Perhaps unwittingly, the MOE could be seen as complicit in ingraining young minds with racist and ignorant prejudices

Perhaps unwittingly, the MOE could be seen as complicit in ingraining young minds with racist and ignorant prejudices

In the not too distant past, member of parliament (MP) for Sengkang Group Representative Constituency (GRC), Raeesah Khan had two police reports filed against her for being an alleged racist against the majority Chinese population in Singapore and for being apparently derogatory about Christians. If logic were to prevail it seems clear (at least to me) that Khan was fighting for equal treatment of all people as opposed to racist. It also seems (to me) that had she never been an opposition candidate, these allegations may never have been made (although this is purely speculative in nature). These police reports are still outstanding given that the police have not yet dismissed them.

How does this stack up against the recent news report of a shockingly racist children’s book that has come into public circulation?

According to reports, a Chinese-language children’s book, “Who Wins?” by Wu Xing Hua, depicts a “dark-skinned” boy with “oily curly hair” named Mao Mao – which means “hairy” in Chinese – who is characterised as an aggressive school bully. The book’s illustrations also leaves little to speculate. Mao Mao is clearly not Chinese.

In a country whose majority Peoples’ Action Party (PAP) Government prides itself as one that values and promotes racial harmony, it is a travesty that a book like this was even written, let alone even made it past the printers!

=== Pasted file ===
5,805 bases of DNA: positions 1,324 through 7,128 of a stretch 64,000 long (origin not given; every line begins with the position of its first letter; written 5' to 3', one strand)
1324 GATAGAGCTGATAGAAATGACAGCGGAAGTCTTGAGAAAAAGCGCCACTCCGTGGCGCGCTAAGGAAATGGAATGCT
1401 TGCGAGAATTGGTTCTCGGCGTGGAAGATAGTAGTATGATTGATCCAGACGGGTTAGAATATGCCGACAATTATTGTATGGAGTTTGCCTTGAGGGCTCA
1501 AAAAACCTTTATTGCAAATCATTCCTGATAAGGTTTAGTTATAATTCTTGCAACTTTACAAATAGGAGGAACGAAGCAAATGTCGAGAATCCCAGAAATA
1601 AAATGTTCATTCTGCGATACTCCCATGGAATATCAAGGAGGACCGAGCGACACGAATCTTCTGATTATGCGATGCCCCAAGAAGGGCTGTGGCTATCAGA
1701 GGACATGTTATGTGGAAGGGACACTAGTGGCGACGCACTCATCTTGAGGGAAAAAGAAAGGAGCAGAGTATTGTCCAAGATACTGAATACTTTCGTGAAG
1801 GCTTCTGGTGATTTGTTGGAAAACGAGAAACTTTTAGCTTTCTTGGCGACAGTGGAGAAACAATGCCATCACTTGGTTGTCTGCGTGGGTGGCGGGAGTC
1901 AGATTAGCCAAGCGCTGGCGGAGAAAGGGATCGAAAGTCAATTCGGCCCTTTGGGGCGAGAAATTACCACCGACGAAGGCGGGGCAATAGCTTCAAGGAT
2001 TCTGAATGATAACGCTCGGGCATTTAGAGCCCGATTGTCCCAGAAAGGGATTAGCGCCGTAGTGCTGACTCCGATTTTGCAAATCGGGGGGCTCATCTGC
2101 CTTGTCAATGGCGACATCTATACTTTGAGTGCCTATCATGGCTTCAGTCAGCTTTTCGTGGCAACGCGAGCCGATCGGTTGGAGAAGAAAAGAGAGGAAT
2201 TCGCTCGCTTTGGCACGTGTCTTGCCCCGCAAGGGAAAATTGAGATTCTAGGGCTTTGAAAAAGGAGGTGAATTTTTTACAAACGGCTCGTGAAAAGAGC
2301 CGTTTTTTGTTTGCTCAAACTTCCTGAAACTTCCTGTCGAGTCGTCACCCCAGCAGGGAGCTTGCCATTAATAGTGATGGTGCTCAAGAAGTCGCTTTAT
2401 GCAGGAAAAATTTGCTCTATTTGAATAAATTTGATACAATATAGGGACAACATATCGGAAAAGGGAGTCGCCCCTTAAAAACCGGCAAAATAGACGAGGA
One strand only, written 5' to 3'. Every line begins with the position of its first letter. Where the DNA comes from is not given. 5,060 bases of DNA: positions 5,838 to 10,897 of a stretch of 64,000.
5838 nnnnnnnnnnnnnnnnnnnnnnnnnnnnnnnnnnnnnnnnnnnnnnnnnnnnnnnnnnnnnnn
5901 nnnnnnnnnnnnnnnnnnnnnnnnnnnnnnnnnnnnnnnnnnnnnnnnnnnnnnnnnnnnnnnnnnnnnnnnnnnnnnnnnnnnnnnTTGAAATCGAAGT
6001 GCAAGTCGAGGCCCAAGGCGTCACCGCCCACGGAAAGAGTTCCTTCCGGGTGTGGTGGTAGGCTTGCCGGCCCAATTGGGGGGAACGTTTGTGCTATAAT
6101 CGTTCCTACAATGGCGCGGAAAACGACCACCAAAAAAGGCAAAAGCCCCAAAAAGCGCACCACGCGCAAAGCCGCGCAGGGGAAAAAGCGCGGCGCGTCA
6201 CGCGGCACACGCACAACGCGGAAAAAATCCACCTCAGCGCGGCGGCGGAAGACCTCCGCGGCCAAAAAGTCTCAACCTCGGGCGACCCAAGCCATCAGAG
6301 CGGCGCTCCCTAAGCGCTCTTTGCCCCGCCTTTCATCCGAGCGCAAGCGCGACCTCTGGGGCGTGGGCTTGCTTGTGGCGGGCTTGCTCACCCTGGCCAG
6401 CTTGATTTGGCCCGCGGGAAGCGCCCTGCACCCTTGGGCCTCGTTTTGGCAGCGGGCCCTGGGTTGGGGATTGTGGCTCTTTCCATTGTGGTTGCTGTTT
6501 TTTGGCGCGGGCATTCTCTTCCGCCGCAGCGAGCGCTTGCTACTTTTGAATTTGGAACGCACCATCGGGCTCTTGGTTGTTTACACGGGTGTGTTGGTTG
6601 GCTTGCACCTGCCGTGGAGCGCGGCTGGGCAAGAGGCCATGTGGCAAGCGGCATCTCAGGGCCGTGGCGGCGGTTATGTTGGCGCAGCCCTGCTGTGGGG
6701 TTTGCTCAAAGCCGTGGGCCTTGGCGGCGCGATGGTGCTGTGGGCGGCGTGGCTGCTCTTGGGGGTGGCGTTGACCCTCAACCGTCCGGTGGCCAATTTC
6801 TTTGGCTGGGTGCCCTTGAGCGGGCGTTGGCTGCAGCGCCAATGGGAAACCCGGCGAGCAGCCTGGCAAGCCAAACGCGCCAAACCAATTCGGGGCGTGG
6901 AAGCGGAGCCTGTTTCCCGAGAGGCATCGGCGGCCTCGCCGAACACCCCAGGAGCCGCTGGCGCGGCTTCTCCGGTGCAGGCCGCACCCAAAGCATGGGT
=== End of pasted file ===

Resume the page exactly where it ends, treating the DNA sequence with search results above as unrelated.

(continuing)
How could this book even pass the publishing criteria of Marshall Cavendish Education (MCE)? What is even scarier is that the publisher uses the word “education” in its name! Did MCE fail to proof read and approve the content? Or did its staff have equally ignorant views? Neither scenario is reassuring.

Secondly, and in fact far worse than the first, this racist book series has been included in a long list of supplementary reading material since 2018, as found on the website of the Committee to Promote Chinese Language Learning, formed under auspices of the Ministry of Education (MOE). Did the MOE approve this sort of content? Is the MOE careless or is it also ignorant? Yet again, neither scenario is reassuring.

Perhaps unwittingly, the MOE could be seen as complicit in ingraining young minds with racist and ignorant prejudices.

While the MCE has apologised, the MOE has not yet fully addressed the enormity of this catastrophic failure on its part. If a mistake has been made, it has to be rectified properly. Not just some apology from the MCE and hoping for things to fade into the sunset. An internal investigation needs to be conducted within the MOE and the person(s) who let this through the MOE has to lose their job. Anyone with such a callous attitude to race has no place in education.

This could be construed as insidious state sanctioned racism (however unwittingly) especially taken in line with:

  1. Heng Swee Keat’s comments that older Singaporeans are not ready for a non Chinese prime minister.
  2. the fact that the police report filed against him for this comment was so quickly dismissed.
  3. that the PAP persecuted Khan, who is a minority for being racist against the majority.
  4. that the police reports against Khan remains outstanding.

If a member of the public filed a police report against Wu and MCE, how would the police take this forward?

I understand that the mistake has already been made but it is how we rectify it that now counts. We cannot stop with an apology. How does the MOE select its reading material? Is there an inherent systemic ignorance that needs to be countered?

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